Governors of Nigeria's North West States have held talks with the African Development Bank (AfDB) President Akinwumi Adesina on the reinforcement of their partnership
in agriculture, the AfDB revealed.
The Nigerian delegation comprised the governors of the country's Katsina State, Mallam Dikko Umar Radda; Kebbi State, Nasiru Idris; Jigawa State, Alhaji Umar Namadi; Zamfara State, Dauda Lawal and deputy governors from Nigeria's Kano State, Aminu Abdussalam; Kaduna State, Hadiza Sabuwa Balarabe; Sokoto State, Idris Mohammed Gobir, the bank said.
According to the bank, among the topics the sides discussed were enhancing food production, security and nutrition, and the implementation of Special Agro-industrial Processing Zones (SAPZs), which kicked off in Nigeria in October 2022 and aim to improve strategic commodity value chains via government and private sector investments.
Adesina highlighted that Nigeria received over $1 billion to expand the SAPZ program to help about 25 of the country's 36 states, calling the governors to work together and select fast agricultural centers to host the programs, AfDB noted.
"These zones will benefit local farmers and create jobs throughout the value chains. They will provide unprecedented opportunities to transform commodities into high-value products, reduce waste and post-harvest losses, boost incomes, increase profits, and plough money back into your rural economies," the president of the bank added.
In addition, he emphasized the potential of the North Western states in meat processing.
"I would like us to have a substantive conversation about establishing beef processing zones in the North West zone," Adesina underlined.
The deputy governor of the Kaduna State expressed his hopes that the special agro-industrial processing zones will help the region
"overcome many challenges" and assist in achieving "food self-sufficiency, job and wealth creation, and subsequently boost economic growth, especially the rural economy," the bank revealed.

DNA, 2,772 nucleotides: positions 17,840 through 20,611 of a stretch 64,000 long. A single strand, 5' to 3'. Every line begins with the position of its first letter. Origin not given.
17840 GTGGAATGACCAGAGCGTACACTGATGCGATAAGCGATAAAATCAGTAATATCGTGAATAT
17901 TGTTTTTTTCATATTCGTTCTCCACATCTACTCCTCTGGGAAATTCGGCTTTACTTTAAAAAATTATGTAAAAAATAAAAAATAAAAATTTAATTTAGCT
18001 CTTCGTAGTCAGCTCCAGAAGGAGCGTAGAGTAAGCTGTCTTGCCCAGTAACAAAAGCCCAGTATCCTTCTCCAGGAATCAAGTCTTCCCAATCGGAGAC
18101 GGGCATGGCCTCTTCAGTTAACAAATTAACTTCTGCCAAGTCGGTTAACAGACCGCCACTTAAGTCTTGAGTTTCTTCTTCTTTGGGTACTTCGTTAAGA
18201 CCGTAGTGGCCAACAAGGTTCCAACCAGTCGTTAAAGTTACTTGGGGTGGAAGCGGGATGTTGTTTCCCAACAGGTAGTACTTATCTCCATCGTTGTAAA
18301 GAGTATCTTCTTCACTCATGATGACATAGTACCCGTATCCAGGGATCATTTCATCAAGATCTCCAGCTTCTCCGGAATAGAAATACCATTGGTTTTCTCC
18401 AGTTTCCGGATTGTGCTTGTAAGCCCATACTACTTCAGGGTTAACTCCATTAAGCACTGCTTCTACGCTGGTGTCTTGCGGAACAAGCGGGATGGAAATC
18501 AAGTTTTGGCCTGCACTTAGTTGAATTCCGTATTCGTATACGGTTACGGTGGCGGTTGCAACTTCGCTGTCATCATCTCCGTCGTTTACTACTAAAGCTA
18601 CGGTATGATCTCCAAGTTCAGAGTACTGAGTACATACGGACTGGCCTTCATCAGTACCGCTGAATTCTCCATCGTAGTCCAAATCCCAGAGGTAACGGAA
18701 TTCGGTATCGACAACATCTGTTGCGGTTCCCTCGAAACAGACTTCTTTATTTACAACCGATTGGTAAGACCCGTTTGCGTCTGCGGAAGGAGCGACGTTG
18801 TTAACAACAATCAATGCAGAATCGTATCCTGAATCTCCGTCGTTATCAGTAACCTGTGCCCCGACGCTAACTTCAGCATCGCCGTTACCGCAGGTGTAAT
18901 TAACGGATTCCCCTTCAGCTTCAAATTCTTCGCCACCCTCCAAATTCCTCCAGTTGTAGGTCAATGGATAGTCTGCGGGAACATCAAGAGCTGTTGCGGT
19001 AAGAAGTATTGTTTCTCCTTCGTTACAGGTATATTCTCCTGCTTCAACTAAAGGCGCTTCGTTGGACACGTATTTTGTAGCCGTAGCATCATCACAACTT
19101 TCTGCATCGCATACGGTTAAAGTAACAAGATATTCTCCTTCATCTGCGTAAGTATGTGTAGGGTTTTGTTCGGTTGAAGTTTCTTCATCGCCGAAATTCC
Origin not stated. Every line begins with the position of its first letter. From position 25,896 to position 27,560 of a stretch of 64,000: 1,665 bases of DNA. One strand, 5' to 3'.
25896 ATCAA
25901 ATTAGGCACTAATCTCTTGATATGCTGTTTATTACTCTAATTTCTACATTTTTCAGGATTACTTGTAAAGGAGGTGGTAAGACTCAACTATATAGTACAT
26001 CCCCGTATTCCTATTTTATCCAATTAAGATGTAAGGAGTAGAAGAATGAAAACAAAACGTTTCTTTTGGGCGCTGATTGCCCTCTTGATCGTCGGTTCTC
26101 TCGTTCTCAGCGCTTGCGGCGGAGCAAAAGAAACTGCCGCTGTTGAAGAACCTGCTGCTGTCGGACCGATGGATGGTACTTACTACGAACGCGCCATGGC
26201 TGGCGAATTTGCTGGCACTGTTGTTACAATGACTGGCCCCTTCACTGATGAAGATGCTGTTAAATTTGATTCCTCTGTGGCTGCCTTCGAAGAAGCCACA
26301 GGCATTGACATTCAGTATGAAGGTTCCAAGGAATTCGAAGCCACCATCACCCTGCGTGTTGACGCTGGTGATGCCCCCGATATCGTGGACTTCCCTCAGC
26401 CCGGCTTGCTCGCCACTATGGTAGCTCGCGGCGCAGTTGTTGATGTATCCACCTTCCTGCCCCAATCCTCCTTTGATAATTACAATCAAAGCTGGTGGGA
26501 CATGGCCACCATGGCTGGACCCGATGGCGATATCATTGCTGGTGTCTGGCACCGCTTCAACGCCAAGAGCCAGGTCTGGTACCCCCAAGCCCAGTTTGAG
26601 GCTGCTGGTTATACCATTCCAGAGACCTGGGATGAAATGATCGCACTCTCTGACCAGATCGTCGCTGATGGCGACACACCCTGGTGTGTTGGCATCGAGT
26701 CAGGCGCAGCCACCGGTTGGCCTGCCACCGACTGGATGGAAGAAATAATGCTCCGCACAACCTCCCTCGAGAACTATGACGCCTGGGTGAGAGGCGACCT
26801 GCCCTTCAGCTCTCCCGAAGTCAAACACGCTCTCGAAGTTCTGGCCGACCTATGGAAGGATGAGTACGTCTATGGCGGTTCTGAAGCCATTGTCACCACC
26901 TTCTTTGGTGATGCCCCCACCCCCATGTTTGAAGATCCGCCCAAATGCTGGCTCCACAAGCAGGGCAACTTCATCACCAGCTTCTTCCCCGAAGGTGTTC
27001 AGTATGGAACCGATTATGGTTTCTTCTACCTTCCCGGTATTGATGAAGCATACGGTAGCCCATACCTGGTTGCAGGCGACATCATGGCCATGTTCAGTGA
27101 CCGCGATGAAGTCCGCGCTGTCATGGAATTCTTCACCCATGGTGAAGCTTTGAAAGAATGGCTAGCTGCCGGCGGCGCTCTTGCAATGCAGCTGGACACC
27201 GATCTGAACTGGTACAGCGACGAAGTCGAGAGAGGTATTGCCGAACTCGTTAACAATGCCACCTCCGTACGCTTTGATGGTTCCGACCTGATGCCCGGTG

Moreover, according to the AfDB, the Bank Group’s Africa Emergency Food Production Facility targeted around $134 million in financing to support the National Agriculture Growth Scheme (Agro-Pocket or NAGS) in Nigeria
, whose goal is to boost wheat and rice production during the 2023 dry season and through the 2024 wet season in five states. The scheme will help reduce some of the country’s current $3 billion expenditure on wheat imports.
Alongside the mentioned initiatives, the AfDB's $20 billion renewable energy program Desert-to-Power, which is designed to deliver 10,000MW of solar energy to nearly 250 million people across the Sahel region, was also on the agenda of the meeting.
The 2022 Global Report on Food Crises stated that around 140 million people in Africa face acute food insecurity, worsened by the lingering effects of the COVID-19 pandemic, inflation and debts. However, Adesina noted in late September that the food insecurity on the continent will be surmounted within
the next five years.
Apart from agriculture, AfDB is also cooperating with Nigeria in the energy sector. In mid September, the country's Minister of Power Adebayo Adelabu said that the bank reaffirmed its commitment
to allocate $250 million for the Nigerian Electrification Project (NEP) which looks to deliver energy access to unserved and underserved communities across the country